Letter from Abraham Lincoln to his friend Illinois politician James C. Conkling on August 26, 1863 written from the Executive Mansion. This handwritten copy is one of three distributed among Lincoln’s supporters.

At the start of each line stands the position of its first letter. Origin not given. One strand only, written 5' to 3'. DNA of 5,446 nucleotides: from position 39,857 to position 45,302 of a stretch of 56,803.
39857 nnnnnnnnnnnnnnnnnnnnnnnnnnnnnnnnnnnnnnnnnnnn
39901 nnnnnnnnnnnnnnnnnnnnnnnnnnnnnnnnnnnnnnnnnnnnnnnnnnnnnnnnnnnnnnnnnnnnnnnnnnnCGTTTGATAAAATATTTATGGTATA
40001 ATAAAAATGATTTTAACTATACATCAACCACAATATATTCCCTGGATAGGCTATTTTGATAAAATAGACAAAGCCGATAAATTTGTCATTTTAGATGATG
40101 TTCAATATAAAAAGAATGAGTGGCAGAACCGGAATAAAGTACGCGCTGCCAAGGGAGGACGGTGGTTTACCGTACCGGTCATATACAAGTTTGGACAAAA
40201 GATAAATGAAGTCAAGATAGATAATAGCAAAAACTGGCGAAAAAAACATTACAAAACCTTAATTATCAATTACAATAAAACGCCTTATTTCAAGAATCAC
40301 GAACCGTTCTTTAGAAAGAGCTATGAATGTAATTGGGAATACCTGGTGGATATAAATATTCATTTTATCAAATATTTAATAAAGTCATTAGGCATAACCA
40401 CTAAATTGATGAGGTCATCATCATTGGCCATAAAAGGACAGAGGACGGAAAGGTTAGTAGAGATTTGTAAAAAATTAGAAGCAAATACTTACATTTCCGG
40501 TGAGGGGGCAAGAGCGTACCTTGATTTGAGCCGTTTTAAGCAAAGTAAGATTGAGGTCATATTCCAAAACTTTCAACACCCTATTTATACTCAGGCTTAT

Writing in response to Conkling’s invitation to a mass meeting of the “Unconditional Union Men” of Illinois planned for September in Springfield, Lincoln declines the offer and asks Conkling to share his letter instead. The meeting came following months of attacks against Lincoln by Illinois Democrats who criticized the Emancipation Proclamation, which went into effect on January 1, 1863. A wartime measure, the controversial Proclamation freed enslaved Americans in the rebelling states and allowed African Americans to enlist in the United States military. Vocal denunciations across the South and among Copperheads led Lincoln’s Republican allies to come to his defense, including in his home state of Illinois where a mass meeting was planned to demonstrate support for his administration. In this seven page letter sent to Conkling, Lincoln analyzed his goals during War, explained his position on the issue of slavery, and defended the Emancipation Proclamation. Writing in part, “Peace does not appear so distant — as it did. I hope it will come soon, and come to stay; and so come as to be worth the keeping in all future time.”